The response of the Vice-President of News and Public Affairs at CFTO-TV was sparse. Without dealing with the substance of the complaint at all, the respondent on May 21 sent the complainant a transcript of the news item in question and advised the complainant to contact the Canadian Broadcast Standards Council (CBSC), if he wished to carry the matter further. The complainant did so on June 10, 1993.
In his letter to the CBSC, the complainant wrote of his dissatisfaction with the station's response. He was quite frank regarding his belief that the entire question ought to be handled by the station
and not the CBSC. In refusing to deal with the viewer, the station had frustrated him. When writing to the CBSC, the complainant stated that “at this stage, this should not be your concern….” The CBSC Secretariat sent the complainant a waiver form and explanation of the complaints process; the complainant returned the signed form indicating his desire to have the CBSC's Ontario Regional Council consider the matter.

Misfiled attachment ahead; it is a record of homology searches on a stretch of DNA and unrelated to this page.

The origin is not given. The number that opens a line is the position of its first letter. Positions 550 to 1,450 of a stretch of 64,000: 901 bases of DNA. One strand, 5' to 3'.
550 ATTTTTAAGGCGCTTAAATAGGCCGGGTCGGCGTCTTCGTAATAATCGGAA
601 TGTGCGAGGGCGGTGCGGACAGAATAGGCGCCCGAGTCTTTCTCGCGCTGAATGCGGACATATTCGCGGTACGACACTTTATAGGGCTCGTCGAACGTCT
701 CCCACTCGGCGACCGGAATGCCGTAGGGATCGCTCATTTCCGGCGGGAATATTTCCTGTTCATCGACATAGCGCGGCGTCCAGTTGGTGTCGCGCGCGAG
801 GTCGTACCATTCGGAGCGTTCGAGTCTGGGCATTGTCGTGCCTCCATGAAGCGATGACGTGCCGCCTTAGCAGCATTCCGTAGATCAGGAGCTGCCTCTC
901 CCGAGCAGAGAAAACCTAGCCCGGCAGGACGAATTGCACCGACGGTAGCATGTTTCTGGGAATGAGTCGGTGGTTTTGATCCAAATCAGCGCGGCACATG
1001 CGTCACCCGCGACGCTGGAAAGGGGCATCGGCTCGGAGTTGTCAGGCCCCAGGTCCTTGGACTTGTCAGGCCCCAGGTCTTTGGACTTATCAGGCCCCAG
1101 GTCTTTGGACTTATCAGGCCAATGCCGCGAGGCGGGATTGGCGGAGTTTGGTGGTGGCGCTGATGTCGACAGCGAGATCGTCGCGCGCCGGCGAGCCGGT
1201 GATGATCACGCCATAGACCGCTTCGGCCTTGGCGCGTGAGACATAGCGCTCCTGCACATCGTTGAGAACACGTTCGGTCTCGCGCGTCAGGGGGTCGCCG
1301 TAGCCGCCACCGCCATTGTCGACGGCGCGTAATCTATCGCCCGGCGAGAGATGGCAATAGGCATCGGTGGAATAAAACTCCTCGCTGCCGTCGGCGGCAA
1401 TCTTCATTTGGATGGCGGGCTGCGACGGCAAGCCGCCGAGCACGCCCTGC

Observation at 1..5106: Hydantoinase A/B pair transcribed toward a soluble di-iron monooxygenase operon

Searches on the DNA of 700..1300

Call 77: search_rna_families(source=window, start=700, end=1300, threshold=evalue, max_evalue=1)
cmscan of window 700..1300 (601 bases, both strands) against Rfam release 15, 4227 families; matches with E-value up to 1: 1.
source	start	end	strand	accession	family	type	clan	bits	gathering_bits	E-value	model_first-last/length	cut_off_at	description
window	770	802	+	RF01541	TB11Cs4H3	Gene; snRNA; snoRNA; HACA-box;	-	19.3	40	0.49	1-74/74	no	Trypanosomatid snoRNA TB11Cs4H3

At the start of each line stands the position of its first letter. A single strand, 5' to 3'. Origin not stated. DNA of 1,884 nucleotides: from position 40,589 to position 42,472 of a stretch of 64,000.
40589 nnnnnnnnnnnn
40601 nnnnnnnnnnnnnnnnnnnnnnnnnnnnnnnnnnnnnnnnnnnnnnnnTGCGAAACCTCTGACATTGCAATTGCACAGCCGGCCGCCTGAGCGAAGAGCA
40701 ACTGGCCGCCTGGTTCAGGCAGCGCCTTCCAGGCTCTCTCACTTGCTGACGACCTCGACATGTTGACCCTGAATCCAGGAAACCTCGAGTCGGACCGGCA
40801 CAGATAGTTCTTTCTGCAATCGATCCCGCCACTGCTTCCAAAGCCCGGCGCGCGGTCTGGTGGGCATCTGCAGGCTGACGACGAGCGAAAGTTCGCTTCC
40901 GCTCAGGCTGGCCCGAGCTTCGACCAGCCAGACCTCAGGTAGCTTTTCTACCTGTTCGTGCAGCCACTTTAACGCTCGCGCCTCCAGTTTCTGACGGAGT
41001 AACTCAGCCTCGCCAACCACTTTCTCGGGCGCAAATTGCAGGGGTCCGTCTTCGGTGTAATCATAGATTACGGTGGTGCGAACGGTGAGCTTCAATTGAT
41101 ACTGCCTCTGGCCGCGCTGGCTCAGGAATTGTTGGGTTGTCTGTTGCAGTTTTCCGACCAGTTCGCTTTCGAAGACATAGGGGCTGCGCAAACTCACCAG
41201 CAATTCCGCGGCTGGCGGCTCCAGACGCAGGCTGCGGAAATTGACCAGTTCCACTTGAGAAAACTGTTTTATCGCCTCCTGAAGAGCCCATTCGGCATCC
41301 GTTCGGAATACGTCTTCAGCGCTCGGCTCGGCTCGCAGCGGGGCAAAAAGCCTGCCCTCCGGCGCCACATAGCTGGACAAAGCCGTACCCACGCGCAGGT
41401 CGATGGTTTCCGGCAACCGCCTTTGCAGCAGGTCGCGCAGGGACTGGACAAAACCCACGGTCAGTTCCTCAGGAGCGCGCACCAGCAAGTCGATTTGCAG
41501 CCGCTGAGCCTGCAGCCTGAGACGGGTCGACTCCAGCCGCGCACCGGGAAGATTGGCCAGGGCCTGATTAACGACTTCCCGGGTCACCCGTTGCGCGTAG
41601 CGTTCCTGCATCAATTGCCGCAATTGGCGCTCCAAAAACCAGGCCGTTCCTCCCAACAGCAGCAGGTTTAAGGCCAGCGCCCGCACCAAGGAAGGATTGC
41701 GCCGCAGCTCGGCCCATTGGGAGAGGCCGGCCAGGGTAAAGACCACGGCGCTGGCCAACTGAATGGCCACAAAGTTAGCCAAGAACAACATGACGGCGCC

Clause 6 — News
It shall be the responsibility of member stations to ensure that news shall be represented with accuracy and without bias. The member station shall satisfy itself that the arrangements made for obtaining news ensure this result. It shall also ensure that news broadcasts are not editorial. News shall not be selected for the purpose of furthering or hindering either side of any controversial public issue, nor shall it be designed by the beliefs or opinions or desires of the station management, the editor or others engaged in its preparation or delivery. The fundamental purpose of news dissemination in a democracy is to enable people to know what is happening, and to understand events so that they may form their own conclusions.
Therefore, nothing in the foregoing shall be understood as preventing news broadcasters from analyzing and elucidating news so long as such analysis or comment is clearly labelled as such and kept distinct from regular news presentations. Member stations will, insofar as practical, endeavour to provide editorial opinion which shall be clearly labelled as such and kept entirely distinct from regular broadcasts of news or analysis and opinion.
It is recognized that the full, fair and proper presentation of news, opinion, comment and editorial is the prime and fundamental responsibility of the broadcast publisher.